Category Archives: Symposium

2020 Theological Symposium FAQ

W. Jackson Watts

As Program Chair for the Commission for Theological Integrity, I get the privilege to oversee the planning and preparation for our annual Theological Symposium. I’ve been so gratified to see interest in this event grow over the last few years, and we’re looking forward to another great one later this fall.

Typically we issue what’s known as a “Call for Papers.” This appears on our website and in print publications such as ONE Magazine. This notice is designed to generate awareness and identify prospective presenters, as well as any who would attend and benefit from this free event. However, as potential presenters begin contemplating ideas for the Symposium, I want to offer this post of Frequently Asked Questions to help people make plans to join us this fall.

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Where and when is the Symposium held?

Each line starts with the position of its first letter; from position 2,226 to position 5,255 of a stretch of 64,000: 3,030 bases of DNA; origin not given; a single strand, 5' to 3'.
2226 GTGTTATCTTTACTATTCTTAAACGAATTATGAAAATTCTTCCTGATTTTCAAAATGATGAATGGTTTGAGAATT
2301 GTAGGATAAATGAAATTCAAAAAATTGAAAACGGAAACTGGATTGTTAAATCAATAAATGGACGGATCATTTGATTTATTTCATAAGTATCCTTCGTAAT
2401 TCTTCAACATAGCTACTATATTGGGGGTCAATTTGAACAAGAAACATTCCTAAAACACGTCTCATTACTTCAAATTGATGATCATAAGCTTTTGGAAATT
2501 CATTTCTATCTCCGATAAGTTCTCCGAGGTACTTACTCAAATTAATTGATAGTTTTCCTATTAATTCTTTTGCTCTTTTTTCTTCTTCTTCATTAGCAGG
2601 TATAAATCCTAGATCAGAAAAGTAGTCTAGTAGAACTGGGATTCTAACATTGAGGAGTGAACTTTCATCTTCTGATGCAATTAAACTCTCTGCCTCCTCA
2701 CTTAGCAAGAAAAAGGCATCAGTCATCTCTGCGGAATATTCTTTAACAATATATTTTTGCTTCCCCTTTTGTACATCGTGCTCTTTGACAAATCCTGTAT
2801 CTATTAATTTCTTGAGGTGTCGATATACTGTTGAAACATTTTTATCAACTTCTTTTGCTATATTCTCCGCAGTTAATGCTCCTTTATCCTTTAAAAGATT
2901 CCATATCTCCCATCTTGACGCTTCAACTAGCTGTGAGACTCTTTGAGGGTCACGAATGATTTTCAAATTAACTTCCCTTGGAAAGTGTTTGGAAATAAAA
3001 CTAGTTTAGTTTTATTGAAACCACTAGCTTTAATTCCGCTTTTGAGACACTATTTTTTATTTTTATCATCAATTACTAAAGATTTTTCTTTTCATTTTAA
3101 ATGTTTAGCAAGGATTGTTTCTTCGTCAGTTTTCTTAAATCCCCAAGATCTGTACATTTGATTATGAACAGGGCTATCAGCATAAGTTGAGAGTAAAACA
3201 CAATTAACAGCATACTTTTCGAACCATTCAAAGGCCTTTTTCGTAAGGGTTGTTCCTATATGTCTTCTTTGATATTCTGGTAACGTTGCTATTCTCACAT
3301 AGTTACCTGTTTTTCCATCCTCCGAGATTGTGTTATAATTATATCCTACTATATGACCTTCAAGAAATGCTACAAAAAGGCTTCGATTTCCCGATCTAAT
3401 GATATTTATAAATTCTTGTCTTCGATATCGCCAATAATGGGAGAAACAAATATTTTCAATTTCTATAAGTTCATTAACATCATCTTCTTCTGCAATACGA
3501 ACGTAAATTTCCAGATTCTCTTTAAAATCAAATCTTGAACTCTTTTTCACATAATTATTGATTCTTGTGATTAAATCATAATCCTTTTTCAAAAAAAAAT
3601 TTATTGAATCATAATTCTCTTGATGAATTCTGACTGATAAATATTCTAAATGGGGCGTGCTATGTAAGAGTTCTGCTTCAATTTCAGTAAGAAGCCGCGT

The campus of Welch College in Gallatin, Tennessee. This year our event is a bit earlier than usual, so take note of this date: October 5-6.

 How are presenters chosen?

We review the papers and proposals that are submitted each year and select those which are well-written and thematically suitable. Sometimes we solicit papers from people if they have recently completed some scholarly work that they are interested in sharing with a broader audience. However, we generally have interested parties contact us. The only other detail approaching a “requirement” is that presenters must be members of a Free Will Baptist church.

 What can I write on?

 Typically we will receive and consider papers on any topic that is broadly theological in nature: biblical studies, systematic theology, philosophy of religion, ecclesiology, etc. This year we have an open program, so any paper on any topic, broadly theological, will be considered. If you’d like more information about what might be perceived as appropriate, just ask!